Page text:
Another judge of this Court recently held that the USA FREEDOM Act effectively restored the version of section 501 that had been in effect immediately before the June 1 sunset. See In reApplication of the FBI for Orders Requiring the Production ofTangible Things, Docket Nos. BR 15-77, 15-78, Mem. Op. (June 17, 2015). In reaching that conclusion, the Court noted that, after June 1, Congress had the power to reinstate the lapsed language and could exercise that power “by enacting any form of words” making clear “its intention to do so.” Id. at 9 (internal quotation marks omitted). The Court found that Congress indicated such an intention through section 705(a) of the USA FREEDOM Act, which amended the pertinent sunset clause8 by striking the date “June 1, 2015,” and replacing it with “December 15, 2019.” Id. at 7-9. Applying fundamental canons of statutory interpretation, the Court determined that understanding section 705(a) to have reinstated the recently-lapsed language of section 501 of FISA was necessary to give effect to the language of the amended sunset clause, as well as to amendments to section 501 of FISA made by sections 101 through 107 of the USA FREEDOM Act, and to fit the affected provisions into a coherent and harmonious whole. Id. at 10-12. The Court adopts the same reasoning and reaches the same result in this case.
JudicialWatch’s argument was the mirror image of Saylor’s — that “Congress was fully aware of the problems associated with passing the expiration date and they chose to do nothing to fix those problems” — and yet Mosman doesn’t deal with it in the least. His colleague had ruled, and so the government must have the better side of the argument.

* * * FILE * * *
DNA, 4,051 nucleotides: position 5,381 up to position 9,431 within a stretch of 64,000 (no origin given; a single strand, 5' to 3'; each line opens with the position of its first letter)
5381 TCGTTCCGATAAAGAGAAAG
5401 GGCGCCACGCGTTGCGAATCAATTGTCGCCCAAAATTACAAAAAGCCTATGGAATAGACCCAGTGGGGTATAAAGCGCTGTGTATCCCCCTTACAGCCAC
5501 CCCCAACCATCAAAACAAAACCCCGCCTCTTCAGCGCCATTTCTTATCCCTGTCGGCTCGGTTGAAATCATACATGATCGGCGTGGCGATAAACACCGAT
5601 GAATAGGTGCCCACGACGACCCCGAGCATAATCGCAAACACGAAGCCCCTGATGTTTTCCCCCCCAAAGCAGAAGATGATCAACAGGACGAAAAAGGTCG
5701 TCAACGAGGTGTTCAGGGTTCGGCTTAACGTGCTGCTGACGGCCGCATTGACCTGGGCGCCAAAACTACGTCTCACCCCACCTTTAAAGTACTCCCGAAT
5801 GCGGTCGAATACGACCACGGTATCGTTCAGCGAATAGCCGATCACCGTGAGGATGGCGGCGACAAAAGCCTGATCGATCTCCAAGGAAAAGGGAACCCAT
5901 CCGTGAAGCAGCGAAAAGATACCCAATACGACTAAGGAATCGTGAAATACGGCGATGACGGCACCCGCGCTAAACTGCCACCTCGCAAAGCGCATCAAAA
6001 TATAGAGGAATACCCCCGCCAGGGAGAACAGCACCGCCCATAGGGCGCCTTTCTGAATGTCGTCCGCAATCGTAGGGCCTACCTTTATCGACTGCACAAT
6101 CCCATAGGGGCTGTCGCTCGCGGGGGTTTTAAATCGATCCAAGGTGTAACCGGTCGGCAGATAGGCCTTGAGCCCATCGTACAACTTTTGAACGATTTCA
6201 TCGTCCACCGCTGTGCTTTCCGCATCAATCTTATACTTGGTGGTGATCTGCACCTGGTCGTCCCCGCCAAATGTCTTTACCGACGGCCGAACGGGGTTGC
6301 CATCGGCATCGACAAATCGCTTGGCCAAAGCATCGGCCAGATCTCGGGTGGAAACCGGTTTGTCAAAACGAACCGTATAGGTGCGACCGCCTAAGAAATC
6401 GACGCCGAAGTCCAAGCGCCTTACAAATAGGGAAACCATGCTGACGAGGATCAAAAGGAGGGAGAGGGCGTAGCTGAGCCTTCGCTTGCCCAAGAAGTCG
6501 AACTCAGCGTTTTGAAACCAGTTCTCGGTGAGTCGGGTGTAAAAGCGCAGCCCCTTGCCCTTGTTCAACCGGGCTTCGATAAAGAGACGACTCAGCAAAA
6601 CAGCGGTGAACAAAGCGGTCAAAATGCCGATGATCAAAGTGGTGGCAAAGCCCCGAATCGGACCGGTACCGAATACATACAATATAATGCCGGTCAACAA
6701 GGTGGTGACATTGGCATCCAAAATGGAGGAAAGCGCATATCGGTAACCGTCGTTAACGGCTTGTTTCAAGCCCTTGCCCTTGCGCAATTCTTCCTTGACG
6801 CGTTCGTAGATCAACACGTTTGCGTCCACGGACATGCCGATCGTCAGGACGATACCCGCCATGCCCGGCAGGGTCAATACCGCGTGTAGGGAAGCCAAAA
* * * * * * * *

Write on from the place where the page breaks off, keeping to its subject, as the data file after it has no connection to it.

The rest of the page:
That’s basically the logic Mosman uses on the underlying question, which I hope to return to. Even in making a symbolic nod to the amicus, Mosman is still engaging in the legally suspect navel gazing that has become the signature of the FISC.
Mind you, I’m not surprised by all this. That was very clearly what was going to happen to the amicus, and one reason why I said it’d be likely a 9-year process until we had an advocate that would make the FISC a legitimate court.
But this little exhibition of navel gazing has only reinforced my belief that we should not wait that long. There is no reason to have a FISC anymore, not now that virtually every District court has the ability to conduct the kind of classified reviews that FISC judges do. And as we’re about to see (Jameel Jaffer promised he’s going to ask the 2nd Circuit for an injunction today), the competing jurisdictions that in this case let District Court judges dismiss Appellate judges as less preferable than the government are going to create legal confusion for the foreseeable future (though one the government and FISC are likely going to negate by using the new fast track review process I warned about).